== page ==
Wednesday, July 29, 2020
McNeil's tireless quest to prove that every 1960s movie features a desk with obelisks on it. I willingly oversimplify his theory for my own cruel amusement! Just yesterday he sent an example from what he called "DMW." I was like, "What the hell is DMW?" Then I did other things for an hour. Suddenly the answer came to me! So I scampered up the stairs as fleet as any faun to email McNeil never mind! But it was too late. He had already jeeringly dispatched the answer... DON'T MAKE WAVES... to which he appended a blasphemous remark aimed at my belittlement. If you "click" on the above frame to enlarge it, you will find to your pleasure an extremely unusual specimen of obelisk, you may be sure! And once again, for reasons unknown, the obelisk is part of a matching set, a curious subcategory in our... I'm sorry, I just fell asleep.
Sunday, July 26, 2020
Jerry Lewis's fascination with doubles? For yes, you are correct, this is a frame from DON'T RAISE THE BRIDGE, LOWER THE RIVER. Now, I don't know if you can blow up the image, even though I have been doing this for a long, long time. In fact, as you will recall, our TV exploded in April 2016, and that same day I lay down in bed and thought, "What's it all about, anyway? I should stop 'blogging.'" And so I did. But I recently vowed to "blog" again for the duration of our national crisis, in the hopes of cheering you up. And by "you," I mean my friend McNeil, and the two other people who have claimed that they read this "blog." McNeil sent the frame above as more evidence of his theory that there are obelisks on desks in all 1960s movies. Now, I mention the history of the "blog" because since 2010, I have "blogged" less often every year... UNTIL NOW! Yes, given my new mandate of spreading worldwide joy (see above) this "post" is #28 of the year 2020, whereas I "blogged" only 27 times in all of 2019. In conclusion, I asked McNeil whether the sprinklers were going off in DON'T RAISE THE BRIDGE, LOWER THE RIVER, as I could not otherwise account for the wild gestures displayed by the figure on the couch... and when I "blew up" the image, I thought I detected streaks of liquid descending from the upper part of the frame. McNeil confirmed my suspicions, adding that Jerry Lewis was hiding in a closet, lighting matches in order to make the sprinklers go off, a hilarious bit of tomfoolery I could not recall, though McNeil and I watched the film together in 2007. Dear God! Now, there is an entire part of my cigarette lighter book about the common filmic trope of lighting a cigarette lighter in order to set off the sprinklers in a building, and whether or not such an action would actually cause the desired effect, but as Jerry is using matches, I would not have been obliged to include this related example in the book. I hope that answers all of your questions. I am starting to remember why I stopped "blogging."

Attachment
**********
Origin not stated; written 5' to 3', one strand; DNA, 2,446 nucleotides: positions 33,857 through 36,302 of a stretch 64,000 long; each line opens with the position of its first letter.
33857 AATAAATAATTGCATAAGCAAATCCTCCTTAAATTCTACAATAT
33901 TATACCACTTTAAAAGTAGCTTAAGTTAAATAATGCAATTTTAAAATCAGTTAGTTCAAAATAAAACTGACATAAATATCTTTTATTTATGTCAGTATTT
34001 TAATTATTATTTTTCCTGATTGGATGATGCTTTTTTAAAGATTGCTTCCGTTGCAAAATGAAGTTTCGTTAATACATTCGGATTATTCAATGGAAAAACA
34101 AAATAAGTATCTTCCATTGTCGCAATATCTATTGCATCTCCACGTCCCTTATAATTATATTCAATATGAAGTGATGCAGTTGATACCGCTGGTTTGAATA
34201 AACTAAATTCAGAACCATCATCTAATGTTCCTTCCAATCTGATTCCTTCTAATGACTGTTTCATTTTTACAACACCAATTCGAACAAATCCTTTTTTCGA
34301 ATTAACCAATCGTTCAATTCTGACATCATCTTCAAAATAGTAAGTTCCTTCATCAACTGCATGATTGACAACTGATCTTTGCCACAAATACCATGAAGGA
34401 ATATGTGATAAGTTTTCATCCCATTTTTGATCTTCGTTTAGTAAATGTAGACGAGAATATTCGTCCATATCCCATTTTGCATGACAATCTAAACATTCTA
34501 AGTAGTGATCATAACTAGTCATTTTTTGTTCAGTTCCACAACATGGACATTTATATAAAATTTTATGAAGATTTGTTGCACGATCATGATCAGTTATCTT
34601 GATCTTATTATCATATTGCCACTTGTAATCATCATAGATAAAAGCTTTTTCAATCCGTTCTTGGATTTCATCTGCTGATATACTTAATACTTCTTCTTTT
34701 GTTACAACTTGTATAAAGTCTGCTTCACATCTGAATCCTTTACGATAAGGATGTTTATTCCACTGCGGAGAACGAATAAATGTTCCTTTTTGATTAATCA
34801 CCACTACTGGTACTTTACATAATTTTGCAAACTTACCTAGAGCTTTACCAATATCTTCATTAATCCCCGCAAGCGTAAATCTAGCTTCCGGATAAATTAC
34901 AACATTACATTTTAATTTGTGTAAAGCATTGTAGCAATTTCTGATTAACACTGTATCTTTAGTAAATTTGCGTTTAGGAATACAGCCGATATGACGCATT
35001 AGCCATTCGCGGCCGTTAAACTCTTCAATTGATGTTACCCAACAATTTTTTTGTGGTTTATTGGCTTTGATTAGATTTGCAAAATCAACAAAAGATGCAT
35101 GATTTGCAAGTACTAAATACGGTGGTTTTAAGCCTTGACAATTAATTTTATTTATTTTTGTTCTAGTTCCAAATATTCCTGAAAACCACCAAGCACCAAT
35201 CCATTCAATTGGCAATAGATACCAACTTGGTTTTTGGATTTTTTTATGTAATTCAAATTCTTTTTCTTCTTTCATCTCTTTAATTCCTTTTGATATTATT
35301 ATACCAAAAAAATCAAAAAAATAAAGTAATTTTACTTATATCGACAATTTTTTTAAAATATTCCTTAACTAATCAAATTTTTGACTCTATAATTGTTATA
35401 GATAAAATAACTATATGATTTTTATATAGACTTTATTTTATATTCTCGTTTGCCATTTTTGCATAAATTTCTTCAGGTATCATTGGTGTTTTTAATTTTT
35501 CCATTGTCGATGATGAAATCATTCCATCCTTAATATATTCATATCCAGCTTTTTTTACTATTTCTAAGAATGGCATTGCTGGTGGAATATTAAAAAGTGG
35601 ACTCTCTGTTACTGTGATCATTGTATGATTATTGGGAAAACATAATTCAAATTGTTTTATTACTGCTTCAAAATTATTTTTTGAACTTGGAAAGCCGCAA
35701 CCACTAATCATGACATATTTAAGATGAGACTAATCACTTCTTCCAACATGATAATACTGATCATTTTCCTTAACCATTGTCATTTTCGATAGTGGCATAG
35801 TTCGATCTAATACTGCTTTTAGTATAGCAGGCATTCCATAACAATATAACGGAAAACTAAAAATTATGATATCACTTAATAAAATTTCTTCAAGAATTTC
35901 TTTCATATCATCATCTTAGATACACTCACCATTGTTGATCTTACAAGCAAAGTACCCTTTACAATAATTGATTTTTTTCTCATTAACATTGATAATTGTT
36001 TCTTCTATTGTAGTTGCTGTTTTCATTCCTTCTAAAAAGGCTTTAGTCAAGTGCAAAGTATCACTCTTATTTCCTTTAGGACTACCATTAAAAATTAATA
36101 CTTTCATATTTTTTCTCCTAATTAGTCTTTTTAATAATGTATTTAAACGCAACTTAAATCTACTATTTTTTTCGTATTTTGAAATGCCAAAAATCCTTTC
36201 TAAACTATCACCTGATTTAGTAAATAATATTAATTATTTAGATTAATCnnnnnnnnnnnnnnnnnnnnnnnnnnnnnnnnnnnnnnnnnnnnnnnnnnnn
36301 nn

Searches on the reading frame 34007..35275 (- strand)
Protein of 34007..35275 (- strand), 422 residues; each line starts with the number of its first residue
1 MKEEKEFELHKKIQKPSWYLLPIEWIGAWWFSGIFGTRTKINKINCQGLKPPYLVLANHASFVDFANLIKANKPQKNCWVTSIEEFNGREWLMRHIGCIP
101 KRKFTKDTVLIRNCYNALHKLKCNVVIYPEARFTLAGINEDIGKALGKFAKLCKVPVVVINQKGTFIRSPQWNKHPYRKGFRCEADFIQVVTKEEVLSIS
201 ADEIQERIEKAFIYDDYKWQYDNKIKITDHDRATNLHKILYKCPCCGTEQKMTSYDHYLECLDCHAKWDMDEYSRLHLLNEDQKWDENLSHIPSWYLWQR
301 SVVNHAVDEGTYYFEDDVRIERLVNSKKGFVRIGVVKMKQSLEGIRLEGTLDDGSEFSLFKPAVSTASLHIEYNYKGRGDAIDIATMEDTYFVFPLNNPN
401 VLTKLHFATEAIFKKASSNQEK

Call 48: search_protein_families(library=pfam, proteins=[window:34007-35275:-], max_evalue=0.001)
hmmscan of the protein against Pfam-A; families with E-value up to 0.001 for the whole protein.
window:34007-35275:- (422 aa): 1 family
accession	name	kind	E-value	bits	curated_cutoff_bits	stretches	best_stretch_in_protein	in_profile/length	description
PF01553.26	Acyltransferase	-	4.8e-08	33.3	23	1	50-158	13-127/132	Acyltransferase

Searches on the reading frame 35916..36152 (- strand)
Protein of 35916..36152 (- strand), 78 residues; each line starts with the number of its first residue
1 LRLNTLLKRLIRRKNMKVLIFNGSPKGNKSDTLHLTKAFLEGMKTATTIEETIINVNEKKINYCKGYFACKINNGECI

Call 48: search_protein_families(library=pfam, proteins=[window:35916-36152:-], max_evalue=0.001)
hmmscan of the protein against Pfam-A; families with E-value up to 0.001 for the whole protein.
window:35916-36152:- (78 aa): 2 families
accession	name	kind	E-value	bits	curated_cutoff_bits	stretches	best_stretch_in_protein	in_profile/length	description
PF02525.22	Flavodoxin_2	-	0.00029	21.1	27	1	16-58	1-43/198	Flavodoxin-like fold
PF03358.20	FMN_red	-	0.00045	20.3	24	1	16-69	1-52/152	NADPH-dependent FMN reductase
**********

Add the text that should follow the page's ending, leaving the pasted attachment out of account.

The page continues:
Saturday, July 25, 2020
McNeil has been doing during the pandemic. Mostly watching 60s movies. He writes of the set dressing, "I've seen what looks like an obelisk on almost every desk in almost every office. Why?" That's a great question, McNeil! The only evidence he provides is the single frame above ("behind Natalie Wood's head," he helpfully appends), but I trust him.
Friday, July 17, 2020
For some reason I am reading six books at a time during the pandemic. In the past, I guess I've read two books at a time, but mostly one book at a time. I am reading slowly... so slowly that maybe I have actually stopped reading at least two of the books I think I am reading, without knowing it. But none of this means that I have stopped noticing when books have owls in them, which is constantly. For example, I just learned from LAKOTA AMERICA by Pekka Hämäläinen that Red Cloud "paid twelve superb horses for the right to marry his first wife, Pretty Owl."
Saturday, July 04, 2020
I have an inexplicable compulsion to maintain a list of every book I read that has an owl in it. What you may not be AS aware of is that Megan Abbott just sent me an early birthday present... a collection of NANCY comic strips by Olivia Jaimes. I am delighted to tell you that in one of the strips, Nancy attempts to ward off a groundhog from her potato patch by means of one of those plastic owls we run into from time to time as we enjoy our literature.